US 3936516 A
A carburetor having an altitude effects compensation mechanism comprising means disposed in the fuel passage from the float chamber of the carburetor to the Venturi for limiting the rate of fuel flow, a bellows adapted to be displaced by responding to changes in atmospheric pressure, and means for transmitting a displacement of the bellows to the limiting means. The bellows is immersed in the fuel in the float chamber.
1. An altitude effects compensated carburetor comprising an induction passage having a venturi therein and a throttle valve downstream of said venturi, a member defining said induction passage, a float chamber containing fuel therein, a metering body in said float chamber, said metering body having a substantially vertical part and a substantially horizontal part, an air jet provided in the upper portion of said vertical part, each end of which communicates with said induction passage upstream of said venturi and downstream of said venturi respectively, a main fuel jet provided in the lower portion of said vertical part of said metering body, each end of which communicates with the fuel in said float chamber and said venturi respectively, a needle for controlling opening of each of said main fuel jet and said air jet, a bellows disposed within the fuel in said float chamber, the axis of which is substantially horizontal, one end of said bellows being fixed to said vertical part of said metering body, the other end being movable along said axis according to a change of atmospheric pressure, and means for operating said needle according to the movement of the movable end of said bellows.
2. An altitude effects compensated carburetor as defined in claim 1, wherein said needle has two end portions, each diameter of which gradually decreases toward the end thereof, said each end portion forming valve means in co-operation with each of said main fuel jet and said air jet.
3. An altitude effects compensated carburetor as defined in claim 2, wherein said operating means comprises a spring exerting a force upon said needle in the axial direction and a lever transmitting the horizontal movement of said bellows to said needle.
4. An altitude effects compensated carburetor as defined in claim 3, wherein a plurality of said valve means comprising a plurality of said air jet, a plurality of said main fuel jet and a plurality of said needle are operated by said one lever and said one bellows.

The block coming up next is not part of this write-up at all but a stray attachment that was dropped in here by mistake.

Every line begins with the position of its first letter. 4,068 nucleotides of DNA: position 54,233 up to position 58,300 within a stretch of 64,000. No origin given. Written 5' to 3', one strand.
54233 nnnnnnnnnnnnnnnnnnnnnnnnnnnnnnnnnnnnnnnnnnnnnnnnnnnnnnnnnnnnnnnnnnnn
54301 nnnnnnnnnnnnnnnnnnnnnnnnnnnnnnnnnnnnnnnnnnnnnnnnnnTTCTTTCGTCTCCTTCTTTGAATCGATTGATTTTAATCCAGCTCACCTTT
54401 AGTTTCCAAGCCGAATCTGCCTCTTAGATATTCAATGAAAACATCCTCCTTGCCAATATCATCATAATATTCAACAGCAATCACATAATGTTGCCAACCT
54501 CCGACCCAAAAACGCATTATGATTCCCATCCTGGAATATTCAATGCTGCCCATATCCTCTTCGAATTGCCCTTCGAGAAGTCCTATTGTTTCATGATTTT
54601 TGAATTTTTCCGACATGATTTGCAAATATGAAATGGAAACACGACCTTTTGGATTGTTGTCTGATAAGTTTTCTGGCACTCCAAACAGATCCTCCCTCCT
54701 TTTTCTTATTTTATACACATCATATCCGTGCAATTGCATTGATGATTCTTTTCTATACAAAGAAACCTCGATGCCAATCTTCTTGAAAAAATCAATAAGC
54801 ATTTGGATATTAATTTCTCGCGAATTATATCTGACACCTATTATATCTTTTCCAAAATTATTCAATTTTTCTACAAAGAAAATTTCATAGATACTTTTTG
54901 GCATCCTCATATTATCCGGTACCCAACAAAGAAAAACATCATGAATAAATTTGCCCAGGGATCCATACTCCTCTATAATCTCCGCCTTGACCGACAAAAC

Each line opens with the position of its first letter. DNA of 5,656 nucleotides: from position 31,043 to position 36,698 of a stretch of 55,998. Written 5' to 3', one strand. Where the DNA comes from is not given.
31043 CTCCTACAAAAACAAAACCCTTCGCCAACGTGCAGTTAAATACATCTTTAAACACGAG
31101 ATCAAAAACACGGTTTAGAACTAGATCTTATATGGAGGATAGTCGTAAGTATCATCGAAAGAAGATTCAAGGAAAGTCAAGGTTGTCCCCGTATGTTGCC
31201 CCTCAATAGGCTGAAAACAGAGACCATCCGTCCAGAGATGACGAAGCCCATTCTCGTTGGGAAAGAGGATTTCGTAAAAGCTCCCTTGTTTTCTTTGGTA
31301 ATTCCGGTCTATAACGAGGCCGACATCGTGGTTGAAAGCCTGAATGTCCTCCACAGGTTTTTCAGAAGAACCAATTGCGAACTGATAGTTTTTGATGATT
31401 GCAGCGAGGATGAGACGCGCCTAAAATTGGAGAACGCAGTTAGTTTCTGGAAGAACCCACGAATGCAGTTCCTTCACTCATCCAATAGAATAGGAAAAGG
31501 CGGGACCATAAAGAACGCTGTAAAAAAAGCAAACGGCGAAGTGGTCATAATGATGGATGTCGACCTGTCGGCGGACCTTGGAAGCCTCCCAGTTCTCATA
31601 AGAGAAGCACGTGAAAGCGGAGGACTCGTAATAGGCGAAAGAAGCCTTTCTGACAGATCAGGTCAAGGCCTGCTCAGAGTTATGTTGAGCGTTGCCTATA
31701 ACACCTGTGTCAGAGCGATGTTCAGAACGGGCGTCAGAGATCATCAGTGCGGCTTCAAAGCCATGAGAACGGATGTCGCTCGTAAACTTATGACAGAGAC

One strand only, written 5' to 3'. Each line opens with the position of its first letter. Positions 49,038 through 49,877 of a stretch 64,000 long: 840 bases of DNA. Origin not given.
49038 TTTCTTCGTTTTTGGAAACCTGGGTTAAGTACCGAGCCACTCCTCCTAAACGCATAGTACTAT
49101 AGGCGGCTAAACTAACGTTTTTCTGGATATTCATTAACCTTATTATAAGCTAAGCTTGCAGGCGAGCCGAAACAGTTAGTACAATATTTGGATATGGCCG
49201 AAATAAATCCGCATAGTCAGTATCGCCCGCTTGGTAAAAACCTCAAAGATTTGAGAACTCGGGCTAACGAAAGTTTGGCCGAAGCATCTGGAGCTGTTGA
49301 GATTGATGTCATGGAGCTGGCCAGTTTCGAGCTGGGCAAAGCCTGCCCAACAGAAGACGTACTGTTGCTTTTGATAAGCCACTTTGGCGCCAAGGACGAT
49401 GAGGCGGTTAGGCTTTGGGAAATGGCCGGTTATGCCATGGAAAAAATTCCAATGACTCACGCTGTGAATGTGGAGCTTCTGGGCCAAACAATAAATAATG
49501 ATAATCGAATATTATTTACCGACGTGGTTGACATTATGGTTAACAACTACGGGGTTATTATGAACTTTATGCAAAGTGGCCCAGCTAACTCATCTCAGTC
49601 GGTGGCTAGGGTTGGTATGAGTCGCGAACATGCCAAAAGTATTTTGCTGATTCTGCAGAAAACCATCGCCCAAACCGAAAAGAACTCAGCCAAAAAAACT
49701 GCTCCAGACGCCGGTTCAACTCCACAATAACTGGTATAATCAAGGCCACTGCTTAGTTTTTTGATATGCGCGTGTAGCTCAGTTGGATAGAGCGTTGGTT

5. A process of assemblying an altitude effects compensated carburetor which comprisies assembling an air jet, a main fuel jet, a spring, a lever and a bellows on a metering body, testing the assembly, inserting said assembly into a float chamber and then fixing said assembly to said float chamber.
6. An altitude effects compensated carburetor comprising an induction passage, a venturi in said passage, a throttle valve, a float chamber having a float and a valve mechanism connected with said float, a fuel passage for supplying fuel into said induction passage at said venturi, an altitude effects compensation means fully disposed in said float chamber and comprising first valve means for controlling a quantity of fuel flow to said fuel passage, bellows means fully immersed in fuel in said float chamber for making a displacement in response to changes in atmospheric pressure, valve control means for controlling said first valve means in response to the displacement of said bellows means, air passage means by-passing said venturi for introducing air from said induction passage upstream of said venturi to said induction passage in the vicinity of said throttle valve, and second valve means for controlling a quantity of air flow in said air passage means and being controlled by said valve control means, wherein said first valve means comprises a main fuel jet and a first needle, and said second valve means includes a low speed air jet and a second needle, said first and second needle being defined by end portions of a rod-shaped member which is controlled by said valve control means.
7. An altitude effects compensated carburetor as defined in claim 6, wherein said compensating means includes means fixed to said float chamber for mounting thereon said first and second valve means, said bellows means, and said valve control means.
This invention relates to altitude effects compensation mechanisms adapted for use with carburetors for supplying a fuel-air mixture to internal combustion engines, and more particularly it is concerned with an altitude effects compensation mechanism adapted for use with a carburetor for a motor vehicle and a method for manufacturing the same.
Attempts have been made to restrict the noxious components of exhausts from motor vehicle engines. There is no doubt that this tendency will be increased more and more in the future.
There are several methods available for rendering noxious components of exhausts innocuous. Attention has been attracted to exhaust emission control devices whereby air is blown into the exhaust pipe to remove the noxious elements from exhaust gases. Of all these devices, an exhaust emission control device of the catalyst type wherein air is supplied to the catalyst is considered to be most promising. The catalyst acts such that it converts carbon monoxide, hydrocarbons and other combustible unburnt components of exhaust gases into carbon dioxide and water vapor by self-oxidation action. A catalyst has limits to its resistance to heat on the high temperature side (700° to 800°C). When the temperature to which a catalyst is exposed exceeds this range, the catalyst burns and ceases to perform its function of purifying exhaust gases.